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225 Ethylenimine APPENDIX C Derivation of the Level of Distinct Odor Awareness (LOA) for Ethylenimine The level of distinct odor awareness (LOA) represents the concentration above which it is predicted that more than one-half of the exposed population will experience at least a distinct odor intensity and about 10% of the population will experience a strong odor intensity. The LOA should help chemical emer- gency responders in assessing the public awareness of the exposure due to odor perception. The LOA derivation follows the guidance given by van Doorn et al. (2002). The odor detection threshold (OT50) for ethylenimine is 0.6980 ppm (van Doorn et al. 2002). The concentration (C) leading to an odor intensity (I) of dis- tinct odor detection (I=3) is derived using the Fechner function: I = kw × log(C/OT50) + 0.5 For the Fechner coefficient, the default kw = 2.33 will be used because of the lack of chemical specific data: 3 = 2.33 × log (C/0.6980) + 0.5, which can be rearranged to log (C/0.6980) = (3 − 0.5)/2.33 = 1.07, and results in C = (101.07) × 0.6980 = 8.2008 ppm. The resulting concentration is multiplied by an empirical field correction factor. It takes into account that in every day life, factors such as sex, age, sleep, smoking, upper airway infections, and allergy, as well as distraction increase the odor detection threshold by a factor of 4. In addition, it takes into account that odor perception is very fast (about 5 seconds), which leads to the perception of concentration peaks. Based on the current knowledge, a factor of 1/3 is applied to adjust for peak exposure. Adjustments for distraction and peak exposure lead to a correction factor of 4/3 = 1.33. LOA = C × 1.33 = 8.20078 ppm × 1.33 = 10.907 (van Doorn et al. 2002) Therefore, the LOA for ethylenimine is 10.907 ppm.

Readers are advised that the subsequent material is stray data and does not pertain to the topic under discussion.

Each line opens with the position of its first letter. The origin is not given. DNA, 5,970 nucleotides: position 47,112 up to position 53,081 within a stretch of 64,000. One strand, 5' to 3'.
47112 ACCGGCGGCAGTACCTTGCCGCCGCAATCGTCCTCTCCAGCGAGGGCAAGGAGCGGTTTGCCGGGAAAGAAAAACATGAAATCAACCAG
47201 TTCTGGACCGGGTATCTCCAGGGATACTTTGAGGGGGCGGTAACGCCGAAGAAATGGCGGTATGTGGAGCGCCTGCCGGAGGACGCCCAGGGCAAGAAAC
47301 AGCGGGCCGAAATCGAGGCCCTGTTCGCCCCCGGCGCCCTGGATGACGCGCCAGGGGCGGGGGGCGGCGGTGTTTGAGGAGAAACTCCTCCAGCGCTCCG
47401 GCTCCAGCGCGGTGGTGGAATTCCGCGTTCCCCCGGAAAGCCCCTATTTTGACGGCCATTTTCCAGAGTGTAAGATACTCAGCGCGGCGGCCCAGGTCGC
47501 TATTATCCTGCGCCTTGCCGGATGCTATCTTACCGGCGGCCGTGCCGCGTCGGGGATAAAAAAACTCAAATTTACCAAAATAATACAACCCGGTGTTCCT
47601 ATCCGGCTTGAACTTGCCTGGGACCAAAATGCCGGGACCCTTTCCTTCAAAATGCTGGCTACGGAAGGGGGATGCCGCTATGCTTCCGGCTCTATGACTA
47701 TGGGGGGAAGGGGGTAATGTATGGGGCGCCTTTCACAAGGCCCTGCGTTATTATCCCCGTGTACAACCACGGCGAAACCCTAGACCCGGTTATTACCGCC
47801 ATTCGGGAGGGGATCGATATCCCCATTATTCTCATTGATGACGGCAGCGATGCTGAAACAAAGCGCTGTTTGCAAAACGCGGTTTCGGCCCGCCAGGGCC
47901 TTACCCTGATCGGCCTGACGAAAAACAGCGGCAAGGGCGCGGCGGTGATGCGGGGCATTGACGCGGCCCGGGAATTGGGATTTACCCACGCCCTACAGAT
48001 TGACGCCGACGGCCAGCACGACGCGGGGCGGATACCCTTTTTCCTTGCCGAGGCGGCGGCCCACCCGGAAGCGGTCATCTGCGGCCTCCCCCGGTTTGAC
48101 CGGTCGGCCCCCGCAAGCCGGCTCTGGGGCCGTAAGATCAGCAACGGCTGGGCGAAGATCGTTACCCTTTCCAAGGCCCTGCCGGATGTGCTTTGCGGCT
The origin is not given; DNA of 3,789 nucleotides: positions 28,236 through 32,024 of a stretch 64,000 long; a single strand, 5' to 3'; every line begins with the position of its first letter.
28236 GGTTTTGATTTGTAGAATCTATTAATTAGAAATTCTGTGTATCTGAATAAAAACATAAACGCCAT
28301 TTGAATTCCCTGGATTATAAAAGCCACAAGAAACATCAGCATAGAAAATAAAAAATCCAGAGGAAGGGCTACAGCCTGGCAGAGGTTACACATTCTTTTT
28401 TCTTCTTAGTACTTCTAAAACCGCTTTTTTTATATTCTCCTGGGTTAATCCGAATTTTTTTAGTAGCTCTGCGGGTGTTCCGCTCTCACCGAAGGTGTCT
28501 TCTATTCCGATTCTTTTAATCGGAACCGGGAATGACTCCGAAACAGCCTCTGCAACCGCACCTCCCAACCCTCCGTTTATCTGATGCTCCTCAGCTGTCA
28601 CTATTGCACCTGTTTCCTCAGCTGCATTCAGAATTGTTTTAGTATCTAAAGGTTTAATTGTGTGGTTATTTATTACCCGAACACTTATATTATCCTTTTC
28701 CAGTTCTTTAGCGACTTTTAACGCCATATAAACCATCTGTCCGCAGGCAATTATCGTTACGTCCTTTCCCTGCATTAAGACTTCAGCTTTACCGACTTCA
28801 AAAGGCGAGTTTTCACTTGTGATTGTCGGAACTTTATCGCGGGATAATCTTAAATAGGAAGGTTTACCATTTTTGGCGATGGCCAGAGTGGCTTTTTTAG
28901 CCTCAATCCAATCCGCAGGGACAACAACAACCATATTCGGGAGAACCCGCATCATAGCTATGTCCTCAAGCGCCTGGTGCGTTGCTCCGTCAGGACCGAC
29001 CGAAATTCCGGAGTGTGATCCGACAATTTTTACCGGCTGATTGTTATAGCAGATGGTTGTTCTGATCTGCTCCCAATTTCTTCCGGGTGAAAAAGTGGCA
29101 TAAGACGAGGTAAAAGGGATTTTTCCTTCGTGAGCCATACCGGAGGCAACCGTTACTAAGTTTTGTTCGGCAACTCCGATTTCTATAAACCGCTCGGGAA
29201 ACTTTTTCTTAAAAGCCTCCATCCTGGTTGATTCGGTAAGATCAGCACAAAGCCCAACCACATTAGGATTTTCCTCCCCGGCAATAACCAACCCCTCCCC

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226 Acute Exposure Guideline Levels APPENDIX D Derivation Summary for Ethylenimine AEGL Values AEGL -1 VALUES 10 min 30 min 1h 4h 8h Not recommended Key Reference: Not applicable. Test Species/Strain/Number: Not applicable. Exposure Route/Concentration/Durations: Not applicable. Effects: Not applicable. End Point/Concentration/Rationale: Not applicable. Uncertainty Factors/Rationale: Not applicable. Total uncertainty factor: Interspecies: Not applicable. Intraspecies: Not applicable. Modifying Factor: Not applicable. Animal to Human Dosimetric Adjustment: Not applicable. Time Scaling: Not applicable. Data Adequacy: Data were not available for deriving AEGL-1 values. AEGL -2 VALUES 10 min 30 min 1h 4h 8h 33 ppm 9.8 ppm 4.6 ppm 1.0 ppm 0.47 ppm Key Reference: Carpenter, C.P., H.F. Smyth, Jr., and C.B. Shaffer. 1948. The acute toxicity of ethylene imine to small animals. J. Ind. Hyg. Toxicol. 30(1):2-6. Test Species/Strain/Number: male guinea pigs, 6 per group Exposure Route/Concentration/Durations: Inhalation; 10, 25, 50, 100, or 250 ppm for 240 min Effects: Guinea pigs were exposed for 240 min. Clinical signs: eye and respiratory irritation, and extreme respiratory difficulty at 25-250 ppm; prostration at 250 ppm; no effects at 10 ppm Gross pathologic effects: congestion and hemorrhage in the lungs, congestion in all internal organs at 25-250 ppm; no effects at 10 ppm Microscopic effects: lung congestion leakage of fluid and red blood cells into bronchioles, tubular necrosis and cloudy swelling in the kidneys at 25-250 ppm; no effects at 10 ppm Mortality: 10 ppm, (0/6), 25 ppm (2/6), 50 ppm (2/6), 100 ppm (6/6), and 250 ppm (6/6) (Continued)